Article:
On November 3, voters went to the polls to turn things around in
our country and in our state. Or rather, many went to the polls,
but many more had already cast mail ballots in the days and weeks
leading up to the election, a sign of the times during a year of
“stay at home” orders.
CFT members worked so hard to put Proposition 15, also known
as Schools & Communities First, on the November ballot and over
the finish line right through the close of polling places on
But after election day, Prop 15 was trailing by about
400,000 votes with approximately 4 million votes yet to be
counted. CFT and campaign allies were optimistic and patient,
holding out hope that the measure would amass the votes needed to
Although there are many important races, Voting NO on Prop
22 is one of the most important decisions you can make on
the ballot this year. Here’s why:
Uber, Lyft and other giant gig corporations have spent
$200 million on Prop 22 in an effort to exempt
themselves from all labor laws that protect workers. We’re
talking about basic protections like a minimum wage, sick
leave, workers’ comp and unemployment insurance. These
multi-billion dollar corporations are trying to strip workers
of virtually every right we’ve fought decades to enact.
California is at an educational crossroads made dire by the
coronavirus pandemic, and Proposition 15 is an important step in
getting California back on the right track.
COVID-19 has not only ravaged the health and lives of countless
Californians — it has also ravaged state revenues, with Governor
Newsom himself acknowledging overall state revenue declines being
in the “tens of billions.”
Over the past 40 years, disinvestment in public education has caused California to fall from one of the top states in per pupil spending to one that ranks near the bottom.
The California Schools & Local Communities Funding Act would raise up to an estimated $12 billion every year for schools and local communities by ending the unfair system that allows a fraction of the wealthiest commercial and industrial property owners to avoid paying their fair share in taxes.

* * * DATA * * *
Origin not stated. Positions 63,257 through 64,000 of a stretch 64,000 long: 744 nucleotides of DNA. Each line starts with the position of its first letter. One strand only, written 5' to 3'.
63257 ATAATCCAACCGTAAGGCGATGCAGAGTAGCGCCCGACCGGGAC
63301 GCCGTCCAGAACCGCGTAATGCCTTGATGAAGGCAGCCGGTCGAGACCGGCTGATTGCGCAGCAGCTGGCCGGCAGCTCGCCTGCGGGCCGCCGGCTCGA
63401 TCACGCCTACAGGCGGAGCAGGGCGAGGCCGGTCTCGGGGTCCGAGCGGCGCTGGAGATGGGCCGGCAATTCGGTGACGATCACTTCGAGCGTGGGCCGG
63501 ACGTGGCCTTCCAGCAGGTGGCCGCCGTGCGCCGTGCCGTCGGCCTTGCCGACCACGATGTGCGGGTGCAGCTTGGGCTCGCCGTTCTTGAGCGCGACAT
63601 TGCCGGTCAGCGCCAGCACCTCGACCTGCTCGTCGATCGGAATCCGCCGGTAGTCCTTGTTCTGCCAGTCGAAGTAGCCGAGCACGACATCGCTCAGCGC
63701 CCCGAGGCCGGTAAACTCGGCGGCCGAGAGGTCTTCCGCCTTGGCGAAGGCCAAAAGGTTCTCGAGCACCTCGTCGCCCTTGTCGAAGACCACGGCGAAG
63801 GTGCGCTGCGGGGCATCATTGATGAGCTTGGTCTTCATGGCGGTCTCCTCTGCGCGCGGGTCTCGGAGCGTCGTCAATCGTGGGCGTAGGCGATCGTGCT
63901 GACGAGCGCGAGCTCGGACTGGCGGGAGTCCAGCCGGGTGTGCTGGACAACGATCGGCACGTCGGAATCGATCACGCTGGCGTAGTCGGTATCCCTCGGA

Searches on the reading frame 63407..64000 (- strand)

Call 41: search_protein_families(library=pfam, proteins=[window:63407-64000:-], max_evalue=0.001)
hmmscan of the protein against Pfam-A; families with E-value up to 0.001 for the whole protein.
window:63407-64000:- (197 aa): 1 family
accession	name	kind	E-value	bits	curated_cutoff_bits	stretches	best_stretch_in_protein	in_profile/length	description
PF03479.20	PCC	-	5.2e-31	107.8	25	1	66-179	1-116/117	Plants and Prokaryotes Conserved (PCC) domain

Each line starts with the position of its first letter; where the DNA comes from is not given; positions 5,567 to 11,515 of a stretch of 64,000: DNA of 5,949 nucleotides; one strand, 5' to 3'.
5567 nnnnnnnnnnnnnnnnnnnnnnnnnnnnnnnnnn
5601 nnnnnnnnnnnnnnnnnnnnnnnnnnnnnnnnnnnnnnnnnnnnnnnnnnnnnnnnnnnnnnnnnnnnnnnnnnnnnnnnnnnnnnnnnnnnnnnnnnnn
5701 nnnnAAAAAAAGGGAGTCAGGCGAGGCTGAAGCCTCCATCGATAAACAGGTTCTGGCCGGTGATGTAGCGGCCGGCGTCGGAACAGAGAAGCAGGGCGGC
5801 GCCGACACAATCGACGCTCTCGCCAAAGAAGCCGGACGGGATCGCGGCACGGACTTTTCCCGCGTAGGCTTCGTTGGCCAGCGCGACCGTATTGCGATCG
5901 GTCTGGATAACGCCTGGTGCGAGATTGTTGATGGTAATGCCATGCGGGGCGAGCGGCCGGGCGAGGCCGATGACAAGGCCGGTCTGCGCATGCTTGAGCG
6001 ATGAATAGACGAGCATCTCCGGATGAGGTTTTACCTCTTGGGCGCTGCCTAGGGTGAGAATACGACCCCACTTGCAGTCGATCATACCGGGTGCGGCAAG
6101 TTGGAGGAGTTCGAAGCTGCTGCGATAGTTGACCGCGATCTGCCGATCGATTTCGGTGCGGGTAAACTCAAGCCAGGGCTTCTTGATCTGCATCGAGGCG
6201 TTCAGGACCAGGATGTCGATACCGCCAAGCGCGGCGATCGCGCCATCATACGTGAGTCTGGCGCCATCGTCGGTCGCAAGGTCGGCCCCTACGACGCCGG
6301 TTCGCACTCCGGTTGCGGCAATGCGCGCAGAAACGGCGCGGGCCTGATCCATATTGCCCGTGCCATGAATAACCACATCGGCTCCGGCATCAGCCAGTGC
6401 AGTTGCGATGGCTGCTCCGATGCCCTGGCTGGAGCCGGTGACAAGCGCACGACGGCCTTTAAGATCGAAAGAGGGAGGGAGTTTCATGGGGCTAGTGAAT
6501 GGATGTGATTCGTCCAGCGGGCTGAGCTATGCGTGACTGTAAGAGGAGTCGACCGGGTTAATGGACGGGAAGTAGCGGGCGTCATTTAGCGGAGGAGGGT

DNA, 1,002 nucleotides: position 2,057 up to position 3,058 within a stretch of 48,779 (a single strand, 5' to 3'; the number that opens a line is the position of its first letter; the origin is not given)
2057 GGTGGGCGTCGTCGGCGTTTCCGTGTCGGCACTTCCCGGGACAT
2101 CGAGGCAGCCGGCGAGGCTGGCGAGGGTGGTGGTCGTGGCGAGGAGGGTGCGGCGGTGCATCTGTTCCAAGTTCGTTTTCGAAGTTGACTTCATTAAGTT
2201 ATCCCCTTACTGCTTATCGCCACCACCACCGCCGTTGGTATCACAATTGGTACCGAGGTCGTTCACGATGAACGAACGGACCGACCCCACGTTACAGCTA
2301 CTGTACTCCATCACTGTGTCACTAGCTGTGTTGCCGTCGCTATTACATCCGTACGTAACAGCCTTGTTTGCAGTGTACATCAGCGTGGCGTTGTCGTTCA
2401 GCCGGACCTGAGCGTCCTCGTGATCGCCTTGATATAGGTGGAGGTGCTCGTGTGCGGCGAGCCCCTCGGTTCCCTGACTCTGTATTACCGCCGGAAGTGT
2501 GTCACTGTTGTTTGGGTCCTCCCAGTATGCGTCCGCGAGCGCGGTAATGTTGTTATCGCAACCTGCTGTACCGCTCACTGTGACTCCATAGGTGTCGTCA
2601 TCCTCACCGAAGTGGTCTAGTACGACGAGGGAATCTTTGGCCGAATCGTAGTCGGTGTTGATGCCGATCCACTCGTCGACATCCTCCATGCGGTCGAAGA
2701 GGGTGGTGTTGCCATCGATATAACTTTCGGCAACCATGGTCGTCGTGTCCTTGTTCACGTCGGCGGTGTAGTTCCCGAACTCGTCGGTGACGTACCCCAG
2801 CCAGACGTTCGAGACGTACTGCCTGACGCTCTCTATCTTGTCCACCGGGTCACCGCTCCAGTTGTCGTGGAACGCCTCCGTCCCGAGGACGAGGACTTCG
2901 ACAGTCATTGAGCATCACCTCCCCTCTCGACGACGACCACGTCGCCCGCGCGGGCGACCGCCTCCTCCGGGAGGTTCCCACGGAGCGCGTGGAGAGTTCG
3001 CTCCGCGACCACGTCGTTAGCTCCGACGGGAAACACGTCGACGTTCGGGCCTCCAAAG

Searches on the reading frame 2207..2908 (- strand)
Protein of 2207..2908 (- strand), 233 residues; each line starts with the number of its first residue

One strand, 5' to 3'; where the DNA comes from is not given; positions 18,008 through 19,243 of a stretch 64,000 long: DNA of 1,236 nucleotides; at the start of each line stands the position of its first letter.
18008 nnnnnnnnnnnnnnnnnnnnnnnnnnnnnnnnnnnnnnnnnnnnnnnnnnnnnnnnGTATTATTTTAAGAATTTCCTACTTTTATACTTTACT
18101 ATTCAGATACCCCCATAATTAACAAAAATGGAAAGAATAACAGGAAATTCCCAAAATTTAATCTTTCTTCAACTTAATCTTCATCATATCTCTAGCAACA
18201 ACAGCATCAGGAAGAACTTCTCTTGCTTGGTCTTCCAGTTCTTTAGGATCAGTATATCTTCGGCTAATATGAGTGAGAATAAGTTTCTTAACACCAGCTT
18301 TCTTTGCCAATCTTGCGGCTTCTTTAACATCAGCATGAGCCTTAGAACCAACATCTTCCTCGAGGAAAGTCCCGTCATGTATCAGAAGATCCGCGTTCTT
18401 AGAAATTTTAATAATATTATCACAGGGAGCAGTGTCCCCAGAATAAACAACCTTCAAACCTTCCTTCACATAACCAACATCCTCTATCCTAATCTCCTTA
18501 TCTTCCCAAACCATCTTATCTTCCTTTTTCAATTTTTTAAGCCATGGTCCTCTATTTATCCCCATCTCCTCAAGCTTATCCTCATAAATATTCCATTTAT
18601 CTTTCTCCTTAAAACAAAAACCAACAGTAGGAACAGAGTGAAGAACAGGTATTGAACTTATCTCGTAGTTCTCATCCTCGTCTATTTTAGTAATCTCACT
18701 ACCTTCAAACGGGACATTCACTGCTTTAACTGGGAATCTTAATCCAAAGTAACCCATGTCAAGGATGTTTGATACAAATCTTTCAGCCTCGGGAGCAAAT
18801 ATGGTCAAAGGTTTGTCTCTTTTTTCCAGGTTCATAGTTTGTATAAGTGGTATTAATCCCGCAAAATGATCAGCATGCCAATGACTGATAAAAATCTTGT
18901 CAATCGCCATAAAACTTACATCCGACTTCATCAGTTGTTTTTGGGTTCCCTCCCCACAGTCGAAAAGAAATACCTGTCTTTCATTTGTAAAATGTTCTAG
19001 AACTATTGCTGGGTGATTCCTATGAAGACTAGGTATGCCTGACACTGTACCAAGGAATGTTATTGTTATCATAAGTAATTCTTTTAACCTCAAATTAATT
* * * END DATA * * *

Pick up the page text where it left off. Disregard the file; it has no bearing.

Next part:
As a result of our rapidly changing climate, California has
experienced the deadliest, largest, and most destructive
wildfires in its history.
In the past five years, we’ve had nine of the 20 most destructive
fires the state has ever had, including the Camp Fire in Butte in
2018, the Tubbs Fire in Napa and Sonoma in 2017, the Carr Fire in
Shasta & Trinity in 2018, and the Thomas Fire in Santa Barbara
and Ventura in 2017.
On September 11, Governor Newsom endorsed Prop 15, the
CFT-supported ballot measure that will reclaim $12 billion
annually for California schools and communities by closing
corporate property tax loopholes.
“The governor’s support of Prop 15 is critical to ensure
that this essential initiative passes and our schools have the
resources they need so that our students receive the education
they deserve,” said CFT President Jeff Freitas.
Proposition 15 is a fair and balanced reform that will reclaim
$12 billion to invest in schools and vital services for our local
When Prop 15 passes, it will close a loophole that
large corporations have used for decades to avoid paying their
fair share of property taxes. The richest 10% of corporate
properties will provide 92% of the new revenue.
On July 1, California Secretary of State Alex Padilla
announced the 12 measures that have qualified for the November